Whether in a kitchen, bathroom, or other room, refaced cabinets can transform the inside of your home. After getting your cabinets refaced, you’ll want to take the best possible care of them and preserve their new look.
You’re going to be using your cabinets almost all the time, and there are many things that could potentially stain or otherwise damage them. You’ll need to be careful about what you’re using to clean your cabinets, because it’s possible to ruin the finish or paint. But if you follow our tips, you can keep refaced cabinets looking just like new for years to come!
Dealing with food stains and grease spots on your kitchen cabinets requires a gentle touch.
At Express Reface, our refacing process involves applying commercial grade furniture paint to the existing cabinet frames, as well as to new doors and drawers. This can offer some resistance to water, food, and grease stains, but this protection is not absolute.
When a spill happens, or a splash of sauce or grease gets onto your new cabinet surfaces, it’s important to try and clean it right away. If you wait too long, the stain will set, and at that point you may need to use chemical cleaners that could potentially damage the finish or paint.
Here are a few recommended ways to clean fresh stains.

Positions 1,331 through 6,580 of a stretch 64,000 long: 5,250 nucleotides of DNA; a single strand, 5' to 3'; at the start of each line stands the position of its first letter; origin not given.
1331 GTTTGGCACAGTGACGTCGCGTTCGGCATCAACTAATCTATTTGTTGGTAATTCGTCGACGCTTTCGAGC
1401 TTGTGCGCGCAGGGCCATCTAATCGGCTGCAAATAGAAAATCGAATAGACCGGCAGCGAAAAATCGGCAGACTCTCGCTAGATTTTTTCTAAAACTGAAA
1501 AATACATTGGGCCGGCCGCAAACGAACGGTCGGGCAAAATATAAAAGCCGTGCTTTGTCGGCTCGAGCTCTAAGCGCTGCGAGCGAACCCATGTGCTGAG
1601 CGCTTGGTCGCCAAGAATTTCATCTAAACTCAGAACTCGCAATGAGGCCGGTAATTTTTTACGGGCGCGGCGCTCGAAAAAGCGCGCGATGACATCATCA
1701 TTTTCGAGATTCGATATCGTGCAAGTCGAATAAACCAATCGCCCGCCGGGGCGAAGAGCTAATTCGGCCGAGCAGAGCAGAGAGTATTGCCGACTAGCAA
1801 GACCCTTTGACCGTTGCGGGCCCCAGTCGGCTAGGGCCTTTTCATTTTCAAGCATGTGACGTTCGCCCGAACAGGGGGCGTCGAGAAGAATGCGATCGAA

Warm water and sponge
If the stain or spill is fresh, you might not need to use cleaning solutions. A combination of warm water and a sponge can be enough to wipe away grease spots, food, or sauces that have splashed onto the cabinet. If a simple wipe down isn’t enough, you can use a softer scrubbing pad (such as those found on the backs of sponges) to try and loosen the material stuck to the cabinet. Higher temperature water might also help.
Don’t use a dripping wet sponge on the cabinet! This isn’t going to necessarily cause damage to the cabinet by itself, but it can spread the mess and necessitate more cleaning and drying. Wring out excess water from the sponge, not to the point where it’s dry, but so it does not spill water all over the place.
Always thoroughly dry a cabinet surface after you’ve finished cleaning up. Leaving a cabinet damp can cause water spots, and may cause damage to paint.
Dish soap and warm water
If a food stain or grease spot is particularly stubborn, a mixture of dish soap and hot water can break up the stain. Don’t use a large amount of soap—just enough to get some bubbles in the water. As with plain water, you don’t need to use a dripping, soapy wet sponge. With some scrubbing, the dish soap and water should remove stains and food residue.
There are some homemade solutions for cleaning cabinets which can help you avoid the use of toxic and abrasive cleaning solutions found on store shelves. One of the best is a mixture of two parts of white vinegar to one part of water, which can be used to scrub off spills that may have dried before you got to cleaning them.